Wednesday, April 13, 2011

“I” Is for Indigenous

Spring brings out the crazies, especially in gardeners. We have endured long cold months of gray skies and drab landscapes. When spring finally appears, we are itching to play in the dirt. Complicating this process is the arrival of seed and pant catalogs that, for me, began arriving in January. My wish list grows gargantuan with the arrival of each new catalog.

The beautiful pictures of bright colors and wildly exotic plants call to us and sometimes we are swayed by the siren’s call. We are tempted and often give in to the desire to buy and grow all sorts of plants and trees that are doomed to grow in the climates where we live.

First time home buyers and people new to the area may not know exactly what they can grow. Planting things not indigenous or native to the area can cost you a lot of money and labor.

I still make my list but I pay attention to the US planting zone recommendations and what is indigenous to my area. Indigenous plants are those that are found naturally in your area. You can check with your local extension office if you are unsure. Also pay attention to what your neighbors grow. If you don’t see orange trees growing anywhere, there’s probably a good reason for this. Stick to trees that can handle the climate where you live.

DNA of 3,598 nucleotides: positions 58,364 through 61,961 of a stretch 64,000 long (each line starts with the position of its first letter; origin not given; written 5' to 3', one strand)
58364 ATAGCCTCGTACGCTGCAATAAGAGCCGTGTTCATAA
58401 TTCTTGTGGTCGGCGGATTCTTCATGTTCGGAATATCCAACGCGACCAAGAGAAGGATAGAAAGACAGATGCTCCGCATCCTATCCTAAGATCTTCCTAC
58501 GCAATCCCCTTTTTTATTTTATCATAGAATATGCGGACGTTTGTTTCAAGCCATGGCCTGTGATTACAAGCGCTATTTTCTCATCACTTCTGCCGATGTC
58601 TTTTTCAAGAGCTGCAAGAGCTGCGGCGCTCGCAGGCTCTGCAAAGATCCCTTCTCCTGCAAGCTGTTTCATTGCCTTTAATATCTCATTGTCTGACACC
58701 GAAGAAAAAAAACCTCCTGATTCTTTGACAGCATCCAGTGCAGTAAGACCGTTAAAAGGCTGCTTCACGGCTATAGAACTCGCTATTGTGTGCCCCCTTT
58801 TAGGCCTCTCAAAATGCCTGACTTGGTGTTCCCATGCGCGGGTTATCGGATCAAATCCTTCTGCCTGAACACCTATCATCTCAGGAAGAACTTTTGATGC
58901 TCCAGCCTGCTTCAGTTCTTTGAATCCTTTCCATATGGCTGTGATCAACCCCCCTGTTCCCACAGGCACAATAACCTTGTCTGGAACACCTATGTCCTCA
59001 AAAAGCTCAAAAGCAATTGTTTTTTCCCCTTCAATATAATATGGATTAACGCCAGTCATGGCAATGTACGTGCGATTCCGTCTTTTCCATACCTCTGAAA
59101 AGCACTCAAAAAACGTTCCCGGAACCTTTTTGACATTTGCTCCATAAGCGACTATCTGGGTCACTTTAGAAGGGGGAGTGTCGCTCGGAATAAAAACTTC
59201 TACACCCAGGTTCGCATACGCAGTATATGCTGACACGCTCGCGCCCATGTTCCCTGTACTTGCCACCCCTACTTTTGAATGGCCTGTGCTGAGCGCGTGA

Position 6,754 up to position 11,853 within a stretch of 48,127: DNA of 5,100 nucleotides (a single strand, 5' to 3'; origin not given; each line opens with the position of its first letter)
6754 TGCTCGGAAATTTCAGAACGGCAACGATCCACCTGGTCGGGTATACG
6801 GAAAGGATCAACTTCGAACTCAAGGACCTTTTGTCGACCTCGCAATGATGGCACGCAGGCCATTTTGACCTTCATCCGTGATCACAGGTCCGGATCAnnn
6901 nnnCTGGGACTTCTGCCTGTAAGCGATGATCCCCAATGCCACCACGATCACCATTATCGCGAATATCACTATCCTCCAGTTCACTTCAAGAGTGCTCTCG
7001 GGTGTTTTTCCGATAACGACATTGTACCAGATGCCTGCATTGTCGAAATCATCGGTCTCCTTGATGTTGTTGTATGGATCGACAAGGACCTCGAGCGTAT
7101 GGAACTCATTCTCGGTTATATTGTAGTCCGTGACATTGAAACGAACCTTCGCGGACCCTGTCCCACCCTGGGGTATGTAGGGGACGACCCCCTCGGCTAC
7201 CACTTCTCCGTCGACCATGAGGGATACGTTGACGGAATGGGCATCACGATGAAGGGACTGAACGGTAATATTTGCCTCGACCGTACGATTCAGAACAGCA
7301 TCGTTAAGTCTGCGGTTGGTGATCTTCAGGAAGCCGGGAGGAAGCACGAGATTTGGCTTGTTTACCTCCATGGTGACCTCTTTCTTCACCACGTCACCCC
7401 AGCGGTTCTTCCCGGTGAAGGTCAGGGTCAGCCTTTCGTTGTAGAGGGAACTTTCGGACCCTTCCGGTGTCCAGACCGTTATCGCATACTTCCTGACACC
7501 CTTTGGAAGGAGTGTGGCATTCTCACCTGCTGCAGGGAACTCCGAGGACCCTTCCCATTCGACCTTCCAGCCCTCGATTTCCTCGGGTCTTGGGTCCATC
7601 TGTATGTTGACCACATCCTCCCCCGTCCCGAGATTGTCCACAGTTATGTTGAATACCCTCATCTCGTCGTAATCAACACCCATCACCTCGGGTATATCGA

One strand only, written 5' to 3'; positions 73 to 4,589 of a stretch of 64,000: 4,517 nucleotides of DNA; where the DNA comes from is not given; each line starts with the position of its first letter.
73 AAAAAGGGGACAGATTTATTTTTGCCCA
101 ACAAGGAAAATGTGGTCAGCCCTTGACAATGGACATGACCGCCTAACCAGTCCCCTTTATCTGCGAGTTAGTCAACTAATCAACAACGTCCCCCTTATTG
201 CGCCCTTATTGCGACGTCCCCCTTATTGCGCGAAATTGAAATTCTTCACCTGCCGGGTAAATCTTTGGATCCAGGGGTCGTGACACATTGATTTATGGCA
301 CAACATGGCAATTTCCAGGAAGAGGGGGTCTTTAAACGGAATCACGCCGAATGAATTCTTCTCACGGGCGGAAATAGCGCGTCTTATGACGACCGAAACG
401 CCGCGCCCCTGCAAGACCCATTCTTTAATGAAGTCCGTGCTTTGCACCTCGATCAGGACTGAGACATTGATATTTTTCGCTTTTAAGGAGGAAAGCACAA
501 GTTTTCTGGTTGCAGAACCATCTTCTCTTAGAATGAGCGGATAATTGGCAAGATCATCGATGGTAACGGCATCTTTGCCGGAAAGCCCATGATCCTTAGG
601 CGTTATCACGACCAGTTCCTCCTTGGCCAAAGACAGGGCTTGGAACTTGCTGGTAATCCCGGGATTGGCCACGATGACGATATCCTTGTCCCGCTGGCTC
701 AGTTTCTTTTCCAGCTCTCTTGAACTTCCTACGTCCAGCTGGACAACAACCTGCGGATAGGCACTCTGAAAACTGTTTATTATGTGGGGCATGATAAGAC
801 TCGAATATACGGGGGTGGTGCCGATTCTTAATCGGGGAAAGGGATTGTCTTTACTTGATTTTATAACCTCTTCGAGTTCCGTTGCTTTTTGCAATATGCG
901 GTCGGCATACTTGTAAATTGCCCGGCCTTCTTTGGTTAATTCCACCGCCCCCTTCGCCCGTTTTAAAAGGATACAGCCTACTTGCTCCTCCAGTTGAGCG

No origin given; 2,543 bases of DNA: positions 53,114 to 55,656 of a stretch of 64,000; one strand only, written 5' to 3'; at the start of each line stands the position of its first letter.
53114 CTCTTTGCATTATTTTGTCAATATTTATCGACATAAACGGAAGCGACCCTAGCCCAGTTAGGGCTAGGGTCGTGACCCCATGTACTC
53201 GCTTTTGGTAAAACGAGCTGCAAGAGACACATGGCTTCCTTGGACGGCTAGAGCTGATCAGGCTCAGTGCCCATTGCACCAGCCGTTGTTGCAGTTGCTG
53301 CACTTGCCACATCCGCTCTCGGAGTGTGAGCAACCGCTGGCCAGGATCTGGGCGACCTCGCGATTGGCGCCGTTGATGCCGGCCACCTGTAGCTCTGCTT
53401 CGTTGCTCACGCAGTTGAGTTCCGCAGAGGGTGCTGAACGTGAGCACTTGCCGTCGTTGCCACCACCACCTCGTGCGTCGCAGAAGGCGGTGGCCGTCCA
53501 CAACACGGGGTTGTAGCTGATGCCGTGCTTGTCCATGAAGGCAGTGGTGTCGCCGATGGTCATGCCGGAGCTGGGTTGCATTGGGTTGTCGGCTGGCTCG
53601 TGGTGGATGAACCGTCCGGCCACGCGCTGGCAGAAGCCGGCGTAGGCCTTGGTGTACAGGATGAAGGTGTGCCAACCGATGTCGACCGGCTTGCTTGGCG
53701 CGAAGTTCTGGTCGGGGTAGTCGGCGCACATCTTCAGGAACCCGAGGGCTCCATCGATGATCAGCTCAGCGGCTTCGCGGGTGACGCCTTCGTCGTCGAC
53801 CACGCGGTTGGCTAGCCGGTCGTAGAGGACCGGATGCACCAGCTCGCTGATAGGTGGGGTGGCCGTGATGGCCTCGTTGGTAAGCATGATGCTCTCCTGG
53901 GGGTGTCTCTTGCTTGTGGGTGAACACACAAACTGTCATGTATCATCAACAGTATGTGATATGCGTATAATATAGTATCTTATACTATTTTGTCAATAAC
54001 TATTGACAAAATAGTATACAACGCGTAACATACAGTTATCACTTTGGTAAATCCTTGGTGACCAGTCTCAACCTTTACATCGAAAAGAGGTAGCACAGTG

Better is Possible said...

Good reminder. I've made some expensive mistakes, but am slowly getting better at picking what to plant and where to plant it.

Marie Anne said...

I love oranges, but I don't think I'll be planting any here in Ohio. Perhaps I could get an ornamental for the house.

Theresa Wiza said...

Green thumbs skipped my generation in my family. My father used to plant a gorgeous garden. I have no skill whatsoever in growing or maintaining a garden. The first time I planted tomatoes, rabbits ate ALL of them. The first plant I bought died. Over the years I have discovered that the only thing I can grow with any certainty is an air plant. My current A-Z Challenge blog is